The International Development Association (IDA), the World Bank’s fund for the world’s less-privileged developing countries, announced its commitment to helping a number of countries in Africa with more than $53bn, out of $82bn allocated for the rest of world countries, through a global coalition of development partners to maintain momentum in the fight against extreme poverty.
The fund will help countries invest in the needs of their people, boost economic growth, and bolster resilience to climate shocks and natural disasters. About 74 countries, including low-income countries, small states, and island economies, are eligible to benefit from this package.
“The commitment by our partners is a strong sign of their support for the urgent mission to end extreme poverty and promote shared prosperity in the poorest and most vulnerable countries,” said World Bank Group President David Malpass.
“We are grateful for their continued trust in IDA and its ability to deliver good development outcomes for people most in need,” he mentioned.
Two thirds of the world’s less-privileged individuals—almost 500 million people—now live in countries supported by IDA. The funding will allow IDA to reinforce its support to job creation and economic transformation, good governance, and accountable institutions, according to a statement by IDA.
The finance will also help countries deal with the challenges posed by climate change, gender inequality, and situations of fragility, conflict, and violence, including in the Sahel, the Lake Chad region, and the Horn of Africa.
IDA’s resources are replenished every three years. The 19th replenishment will cover the period from July 1, 2020, to June 30, 2023. The new funding will support projects that deliver life-changing results.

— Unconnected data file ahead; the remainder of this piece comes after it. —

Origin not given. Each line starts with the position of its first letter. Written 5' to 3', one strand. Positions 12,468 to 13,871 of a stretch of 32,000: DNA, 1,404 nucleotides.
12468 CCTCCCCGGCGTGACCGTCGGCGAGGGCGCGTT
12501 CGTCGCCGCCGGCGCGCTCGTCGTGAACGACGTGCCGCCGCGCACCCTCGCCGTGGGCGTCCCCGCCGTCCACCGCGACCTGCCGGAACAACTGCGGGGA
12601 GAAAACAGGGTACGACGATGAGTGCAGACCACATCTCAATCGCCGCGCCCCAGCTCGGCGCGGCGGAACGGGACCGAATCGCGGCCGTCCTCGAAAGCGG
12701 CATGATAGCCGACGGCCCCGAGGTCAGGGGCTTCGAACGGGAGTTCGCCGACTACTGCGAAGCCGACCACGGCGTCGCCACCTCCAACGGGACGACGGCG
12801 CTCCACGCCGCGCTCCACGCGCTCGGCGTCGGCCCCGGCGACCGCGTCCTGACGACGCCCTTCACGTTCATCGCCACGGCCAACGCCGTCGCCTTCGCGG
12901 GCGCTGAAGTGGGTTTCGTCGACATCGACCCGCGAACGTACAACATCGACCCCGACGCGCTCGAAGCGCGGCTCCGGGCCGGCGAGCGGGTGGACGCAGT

The focus areas include essential health, nutrition, and population services for up to 370 million people; safe childbirth for up to 80 million women through provision of skilled health personnel; enhanced access to broadband internet for 50 to 60 million people; immunisations for up to 140 million children; and better governance in up to 60 countries through improved statistical capacity.
IDA will also tackle broader development challenges, such as enhancing debt sustainability and transparency, harnessing and adapting to transformative digital payment technology, promoting inclusion of those living with disabilities, strengthening the rule of law, and investing in human capital, including efforts to achieve universal health coverage.
IDA will also sharpen its focus on crisis preparedness, resilience building, and supporting countries in their national climate-related action plans.
Since 1960, IDA has provided more than $391bn for investments in 113 countries. IDA combines global expertise with an exclusive focus on reducing poverty and boosting prosperity in the world’s most less-privileged countries.